I’d start on your computer – because you’re going to think of lots of sub-points for activities, and you’ll need to slide those in between the lines you’ve already typed. It’s not enough to write “Large Group Meeting” or “Organize the yearly concert.” You need the individual components, too.

Once you have that list, your job – well beyond today, of course – is to begin looking for ways to delegate that stuff out. It won’t be easy, but it will be profitable. Don’t think short-run, when you will actually have to do some training, etc.. Don’t think short-run, when – yes – those items won’t be done as well as you might do them.

Think a semester from now, when many of those items are completely off your plate, and done just as well as you would do them.

A couple of times last week (here and here), I looked at assessing how well our college ministries are encouraging friendships to form.

But there’s another aspect of community, and one you have more direct responsibility for: the overall feeling of connections between those in your ministry. Is there a sense of “family,” even if your ministry is big?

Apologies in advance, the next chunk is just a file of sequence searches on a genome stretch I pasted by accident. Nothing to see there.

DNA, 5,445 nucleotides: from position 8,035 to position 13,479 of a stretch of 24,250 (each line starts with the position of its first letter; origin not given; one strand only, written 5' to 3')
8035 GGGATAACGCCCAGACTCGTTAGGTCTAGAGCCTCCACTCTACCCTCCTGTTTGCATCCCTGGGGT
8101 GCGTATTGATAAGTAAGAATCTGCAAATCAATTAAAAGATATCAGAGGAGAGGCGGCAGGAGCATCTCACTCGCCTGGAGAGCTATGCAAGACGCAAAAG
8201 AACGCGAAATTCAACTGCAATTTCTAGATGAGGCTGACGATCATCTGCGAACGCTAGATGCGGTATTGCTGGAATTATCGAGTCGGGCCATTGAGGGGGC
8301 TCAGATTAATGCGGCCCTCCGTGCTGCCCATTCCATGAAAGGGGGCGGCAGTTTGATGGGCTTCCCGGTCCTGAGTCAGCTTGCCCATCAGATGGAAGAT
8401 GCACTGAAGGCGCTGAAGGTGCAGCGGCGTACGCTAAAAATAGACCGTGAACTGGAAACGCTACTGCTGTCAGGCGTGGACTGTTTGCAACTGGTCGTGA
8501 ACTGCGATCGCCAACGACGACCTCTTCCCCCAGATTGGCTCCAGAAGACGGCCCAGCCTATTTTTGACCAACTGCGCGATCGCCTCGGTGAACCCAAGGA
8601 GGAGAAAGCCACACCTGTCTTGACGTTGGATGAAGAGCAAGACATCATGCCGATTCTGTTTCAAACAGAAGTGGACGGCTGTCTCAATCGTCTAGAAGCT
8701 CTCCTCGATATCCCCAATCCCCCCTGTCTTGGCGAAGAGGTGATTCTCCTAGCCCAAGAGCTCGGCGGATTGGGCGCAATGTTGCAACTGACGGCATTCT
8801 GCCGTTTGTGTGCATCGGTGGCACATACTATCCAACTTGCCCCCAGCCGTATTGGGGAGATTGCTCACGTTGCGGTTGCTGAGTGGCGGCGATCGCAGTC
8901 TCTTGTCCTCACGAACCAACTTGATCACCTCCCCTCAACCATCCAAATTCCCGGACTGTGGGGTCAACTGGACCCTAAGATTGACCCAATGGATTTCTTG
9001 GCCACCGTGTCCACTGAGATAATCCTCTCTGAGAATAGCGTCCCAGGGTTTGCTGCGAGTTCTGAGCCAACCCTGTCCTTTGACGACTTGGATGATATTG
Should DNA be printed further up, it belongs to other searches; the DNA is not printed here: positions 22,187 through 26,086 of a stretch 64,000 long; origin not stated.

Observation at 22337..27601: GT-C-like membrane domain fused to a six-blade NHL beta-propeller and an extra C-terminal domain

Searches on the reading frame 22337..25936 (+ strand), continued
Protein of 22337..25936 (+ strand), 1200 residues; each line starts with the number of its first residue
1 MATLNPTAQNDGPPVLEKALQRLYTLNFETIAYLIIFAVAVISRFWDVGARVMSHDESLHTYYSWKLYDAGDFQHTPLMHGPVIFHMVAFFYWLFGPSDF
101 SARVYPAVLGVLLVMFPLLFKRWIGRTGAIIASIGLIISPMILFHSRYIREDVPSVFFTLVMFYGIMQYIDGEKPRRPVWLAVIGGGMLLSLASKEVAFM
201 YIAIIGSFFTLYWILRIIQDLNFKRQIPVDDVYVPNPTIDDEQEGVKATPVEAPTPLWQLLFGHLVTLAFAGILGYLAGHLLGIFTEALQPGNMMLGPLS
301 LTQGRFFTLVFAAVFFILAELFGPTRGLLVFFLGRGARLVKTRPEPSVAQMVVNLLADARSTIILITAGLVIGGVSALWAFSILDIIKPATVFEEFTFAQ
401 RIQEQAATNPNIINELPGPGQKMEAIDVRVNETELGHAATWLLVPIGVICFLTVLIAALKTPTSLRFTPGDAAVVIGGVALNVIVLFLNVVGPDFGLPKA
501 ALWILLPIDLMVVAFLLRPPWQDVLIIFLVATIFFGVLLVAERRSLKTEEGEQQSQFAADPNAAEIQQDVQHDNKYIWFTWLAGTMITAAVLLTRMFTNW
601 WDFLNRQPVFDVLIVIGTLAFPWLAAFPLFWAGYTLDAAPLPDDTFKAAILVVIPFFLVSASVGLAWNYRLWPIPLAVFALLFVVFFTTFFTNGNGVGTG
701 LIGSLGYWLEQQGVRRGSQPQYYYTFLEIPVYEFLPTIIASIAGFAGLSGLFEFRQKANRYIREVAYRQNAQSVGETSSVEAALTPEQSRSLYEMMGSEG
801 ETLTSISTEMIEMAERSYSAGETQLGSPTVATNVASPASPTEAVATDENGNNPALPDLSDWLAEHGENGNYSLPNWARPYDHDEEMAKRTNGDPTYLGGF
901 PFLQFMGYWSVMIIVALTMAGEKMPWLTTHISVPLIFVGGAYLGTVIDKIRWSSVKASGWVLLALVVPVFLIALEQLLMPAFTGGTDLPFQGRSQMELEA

Every campus and every ministry is different, but before you dismiss this as unimportant for your particular ministry, I’d challenge you to consider it. What if your students really did see themselves as a “community,” regardless of other communities, friendships, and other “memberships” they have across campus?

You can do something about this.

Welcome to Exploring College Ministry

After ministering to college students for 8 years, I've spent the last 6 years trying to help push our whole field forward. This meant, among other things, a yearlong road trip, an e-book (Reaching the Campus Tribes), exploring 250+ campuses, consulting, writing, speaking, and more. I love any opportunity to serve college ministers or to consult with churches and others about reaching students better. To learn more, explore the header links or the tools below.

...and if I can help your ministry directly (or you want to support my mission), contact me!